There are multiple types of powers of attorney, each concerning a different aspect of someone’s life. The two most common powers of attorney are a power of attorney for healthcare and a financial power of attorney. Different states may allow for other types of powers of attorney, such as a limited power to perform motor vehicle transactions under Texas law.
Power of Attorney for Healthcare
A power of attorney for healthcare (also called a Medical Power of Attorney form in Texas) gives the agent the authority to make specific healthcare decisions in certain circumstances. The principal (in this case, the elderly parent) can indicate the specific date they would like the power of attorney to take effect or a triggering event such as surgery or if the elderly parent becomes medically incapacitated.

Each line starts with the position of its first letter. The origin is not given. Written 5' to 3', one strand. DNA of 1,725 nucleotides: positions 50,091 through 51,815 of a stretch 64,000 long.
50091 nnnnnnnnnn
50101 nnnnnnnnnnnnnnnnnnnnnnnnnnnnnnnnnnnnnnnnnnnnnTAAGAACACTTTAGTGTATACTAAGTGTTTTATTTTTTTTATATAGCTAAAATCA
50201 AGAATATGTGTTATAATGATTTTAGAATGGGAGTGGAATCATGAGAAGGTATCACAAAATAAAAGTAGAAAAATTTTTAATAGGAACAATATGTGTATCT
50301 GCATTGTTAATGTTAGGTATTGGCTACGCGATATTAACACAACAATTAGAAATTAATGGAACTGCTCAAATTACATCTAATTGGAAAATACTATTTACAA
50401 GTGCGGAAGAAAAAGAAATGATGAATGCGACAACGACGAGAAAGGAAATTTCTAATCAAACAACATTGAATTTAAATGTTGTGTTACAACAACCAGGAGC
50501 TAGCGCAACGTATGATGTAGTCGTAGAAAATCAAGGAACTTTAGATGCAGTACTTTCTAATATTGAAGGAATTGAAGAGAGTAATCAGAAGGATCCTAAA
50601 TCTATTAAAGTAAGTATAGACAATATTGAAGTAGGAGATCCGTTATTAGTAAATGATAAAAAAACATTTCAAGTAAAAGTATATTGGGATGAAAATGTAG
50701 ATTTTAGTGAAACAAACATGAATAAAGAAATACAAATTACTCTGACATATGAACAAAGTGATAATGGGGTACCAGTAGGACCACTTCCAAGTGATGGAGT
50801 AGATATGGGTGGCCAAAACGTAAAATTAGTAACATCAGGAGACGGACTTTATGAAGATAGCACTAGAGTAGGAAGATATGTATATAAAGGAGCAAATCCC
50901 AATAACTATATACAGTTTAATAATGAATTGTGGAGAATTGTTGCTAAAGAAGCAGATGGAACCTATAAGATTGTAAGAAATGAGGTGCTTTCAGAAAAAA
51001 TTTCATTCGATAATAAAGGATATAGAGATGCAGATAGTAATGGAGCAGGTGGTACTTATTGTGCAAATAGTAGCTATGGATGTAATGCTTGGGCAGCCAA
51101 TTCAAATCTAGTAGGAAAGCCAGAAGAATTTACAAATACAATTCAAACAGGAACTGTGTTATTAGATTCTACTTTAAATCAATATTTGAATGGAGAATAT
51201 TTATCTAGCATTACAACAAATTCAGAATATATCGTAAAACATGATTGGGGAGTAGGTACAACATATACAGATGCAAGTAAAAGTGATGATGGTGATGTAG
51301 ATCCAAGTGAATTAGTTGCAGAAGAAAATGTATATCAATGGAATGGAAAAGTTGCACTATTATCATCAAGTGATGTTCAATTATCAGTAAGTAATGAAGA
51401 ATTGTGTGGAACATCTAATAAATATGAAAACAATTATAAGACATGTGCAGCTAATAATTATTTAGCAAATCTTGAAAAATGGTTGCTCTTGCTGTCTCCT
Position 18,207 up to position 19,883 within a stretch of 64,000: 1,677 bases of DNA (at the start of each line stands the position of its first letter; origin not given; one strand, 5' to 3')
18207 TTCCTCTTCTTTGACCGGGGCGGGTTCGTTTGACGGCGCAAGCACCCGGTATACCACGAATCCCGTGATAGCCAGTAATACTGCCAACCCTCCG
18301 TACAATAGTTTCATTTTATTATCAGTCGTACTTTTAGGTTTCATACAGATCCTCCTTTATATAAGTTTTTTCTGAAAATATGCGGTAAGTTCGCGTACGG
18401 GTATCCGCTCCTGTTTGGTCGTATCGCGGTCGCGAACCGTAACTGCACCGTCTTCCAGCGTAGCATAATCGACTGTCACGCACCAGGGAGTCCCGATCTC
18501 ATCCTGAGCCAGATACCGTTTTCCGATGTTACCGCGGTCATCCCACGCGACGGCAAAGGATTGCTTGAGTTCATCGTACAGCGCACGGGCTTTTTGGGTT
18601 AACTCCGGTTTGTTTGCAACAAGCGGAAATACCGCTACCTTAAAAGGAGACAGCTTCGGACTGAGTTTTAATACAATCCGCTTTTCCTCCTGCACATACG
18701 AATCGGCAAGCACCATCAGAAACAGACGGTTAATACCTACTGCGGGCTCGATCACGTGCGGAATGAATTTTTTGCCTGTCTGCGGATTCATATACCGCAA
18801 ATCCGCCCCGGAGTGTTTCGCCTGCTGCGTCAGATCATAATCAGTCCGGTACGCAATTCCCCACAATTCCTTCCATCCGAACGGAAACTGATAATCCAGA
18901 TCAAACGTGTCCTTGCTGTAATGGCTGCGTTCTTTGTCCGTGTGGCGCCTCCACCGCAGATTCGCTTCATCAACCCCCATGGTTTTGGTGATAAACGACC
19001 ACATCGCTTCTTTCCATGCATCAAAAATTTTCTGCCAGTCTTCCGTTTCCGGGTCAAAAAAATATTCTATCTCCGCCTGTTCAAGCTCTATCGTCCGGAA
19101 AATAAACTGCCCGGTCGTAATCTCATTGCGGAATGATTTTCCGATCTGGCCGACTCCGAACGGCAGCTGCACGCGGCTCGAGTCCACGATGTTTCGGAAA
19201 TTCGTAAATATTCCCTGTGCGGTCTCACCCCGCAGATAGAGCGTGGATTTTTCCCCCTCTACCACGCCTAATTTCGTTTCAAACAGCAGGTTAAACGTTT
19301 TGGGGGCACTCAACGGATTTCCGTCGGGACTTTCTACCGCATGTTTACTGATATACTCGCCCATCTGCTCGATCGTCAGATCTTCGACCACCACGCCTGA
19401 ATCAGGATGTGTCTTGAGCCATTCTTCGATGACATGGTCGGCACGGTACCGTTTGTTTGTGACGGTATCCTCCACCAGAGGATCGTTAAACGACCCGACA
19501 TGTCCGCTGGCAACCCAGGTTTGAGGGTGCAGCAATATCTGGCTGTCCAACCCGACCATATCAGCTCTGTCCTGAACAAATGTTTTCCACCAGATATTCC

With a power of attorney, the principal also explains whether they would like their loved ones to take extreme life-saving measures, such as attempting resuscitation or using life support. For this reason, sometimes a power of attorney for healthcare is referred to as an advance directive or Do Not Resuscitate (DNR) order.
Financial Power of Attorney
With a financial power of attorney, the principal gives an agent the authority to make decisions about their assets. Similar to the medical power of attorney, in the financial power of attorney, the principal explains what types of decisions or transactions the agent can make on their behalf and when the power takes effect. The principal may name a specific date, date range, or triggering event when the agent has the authority.